In 2019, GRET took over NGO Gevalor’s activities and is now conducting the Africompost 2 project in Lomé. This second phase of the project intends to support and strengthen Togolese NGO ENPRO, a recovery operator and partner of GRET, to improve waste management in Lomé.
The first phase of the Africompost project aimed to support the emergence of waste recovery operators in several African countries. Also funded by Agence française de développement (AFD), Syctom in Paris and Fondation Suez, the second phase in Lomé is continuing to pursue this objective, this time taking a co-constructed territorial approach. The primary goal of the project is to make ENPRO sustainable by technically strengthening its economic model and facilitating its integration into the institutional fabric. The project has a second dimension focusing on the 5th district of the commune of Lomé, where it will conduct pilot actions enabling improvement of waste management by working on the various segments of the chain.
Innovative and complementary pilot actions
To reach and mobilise as many families as possible, awareness-raising actions were conducted taking a participative approach, in particular with the organisation of neighbourhood meetings making it possible to co-construct awareness-raising methods planned with civil society. The actions were implemented, enabling testing of innovative methods at community level, mobilising inhabitants and local stakeholders, and making it possible to improve sanitation in neighbours by eradicating uncontrolled dumps. Awareness-raising via radio shows and public signage helped to reach a wide audience, while the younger generation was reached through talks at schools and football tournaments.
A framework for consultation was set up and facilitated by GRET, enabling waste sector stakeholders from the 5th district of the commune Lomé to meet every three months. This created a forum for discussion and strengthened democratic dialogue between all parties, contributing to dissemination of knowledge acquired and to decision-making. It is within this framework that joint diagnoses serving as a base for action were conducted, and the strategy to eradicate uncontrolled dumping was developed.
Lastly, a pilot action to reduce sand in household waste was carried out among households, as sand accounts for 35 % on average of the overall weight of waste collected in Lomé. Reducing sand is a significant challenge in terms of public health and lower collection and landfilling costs for the commune. By supporting families for one year the objective was to develop a methodology that would be appropriated by ENPRO and the commune, as well as being replicable on a larger scale or in another region.
- Awareness-raising actions reached more than 50 % of inhabitants in the 3 neighbourhoods targeted, i.e. more than 42,000 people.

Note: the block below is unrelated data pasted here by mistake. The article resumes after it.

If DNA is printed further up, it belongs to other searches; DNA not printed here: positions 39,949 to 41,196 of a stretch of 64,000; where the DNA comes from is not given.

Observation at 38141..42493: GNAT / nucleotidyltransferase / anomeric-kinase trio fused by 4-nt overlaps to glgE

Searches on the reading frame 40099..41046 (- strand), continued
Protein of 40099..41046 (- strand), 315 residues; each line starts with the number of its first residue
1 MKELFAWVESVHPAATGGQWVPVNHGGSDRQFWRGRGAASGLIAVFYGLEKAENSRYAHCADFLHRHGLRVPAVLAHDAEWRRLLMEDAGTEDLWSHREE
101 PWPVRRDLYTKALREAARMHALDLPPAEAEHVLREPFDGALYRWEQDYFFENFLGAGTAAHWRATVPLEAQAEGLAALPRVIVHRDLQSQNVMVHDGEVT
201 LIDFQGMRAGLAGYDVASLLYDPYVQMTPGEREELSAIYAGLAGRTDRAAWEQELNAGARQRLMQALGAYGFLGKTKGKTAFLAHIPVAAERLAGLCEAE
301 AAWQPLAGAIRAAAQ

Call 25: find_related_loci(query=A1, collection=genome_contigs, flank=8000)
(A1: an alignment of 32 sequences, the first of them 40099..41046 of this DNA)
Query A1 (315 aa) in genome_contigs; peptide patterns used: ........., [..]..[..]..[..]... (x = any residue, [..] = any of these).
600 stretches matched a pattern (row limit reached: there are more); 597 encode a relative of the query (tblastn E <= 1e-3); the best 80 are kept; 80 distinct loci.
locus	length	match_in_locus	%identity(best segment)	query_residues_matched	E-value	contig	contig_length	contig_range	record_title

- In the 9 concessions participating in the pilot operation, the proportion of sand in household waste decreased from 32 % to 17 %, i.e. a reduction of 48 % in one year.
- 11 consultation meetings were co-facilitated by GRET and a staff member from Lomé’s technical services.
Waste recovery via composting and its impacts
ENPRO made the most of GRET’s support and today has full knowledge of the compost production process and the commercial dimension of its activity. In 2019, ENPRO treated 4,000 tons of household waste and produced 300 tons of compost. ENPRO’s recovery via composting activity generates positives impacts at various levels: economic primarily, by reducing collection and landfilling costs for the commune, which amounted to 180 million CFA francs (275,000 €) from 2013 to 2020; environmental, by decreasing greenhouse gas emissions and returning carbon to the soil; technical, by increasing the lifespan of the Technical landfill; and social, in particular with the creation of jobs for women and the most vulnerable populations.
In terms of the economic model, as production and sales of compost from household waste does not generate sufficient profits, ENPRO is not covering the totality of its operating costs. To make its economic model more balanced, with support from GRET, ENPRO developed a service providing support and advice on waste collection and recovery to public and private stakeholders in West Africa. The NGO is also implementing other strategies to increase and diversify its sources of income: provision of support to Togolese communes, development of new forms of waste recovery and expansion of its services offer, with support for selective waste sorting. Although ENPRO is technically recognised by the commune of Lomé, the issue of payment for the recovery service provided, which had been raised during the first phase of the project and which is fundamental to attain financial stability, was not possible to discuss due to the administrative reorganisation of the territory.
The participative and territorial dimension of the project was broadly successful among stakeholders and its pertinence was demonstrated in the results achieved. Although it takes time and several project cycles for a recovery operator to become sustainable, today ENPRO is recognised for its expertise at national and sub-regional level. The relation between ENPRO and GRET is developing from a classic support model to a mixed model and both organisations today propose their joint expertise to African stakeholders in the waste management sector.
A third and last phase of the Africompost project focusing on ENPRO becoming autonomous, is currently being designed. It should enable the opening of a new composting platform, development of new forms of recovery, improvement of ENPRO’s integration in the agricultural sector and strengthening of its support-advice role as a waste collection and recovery operator.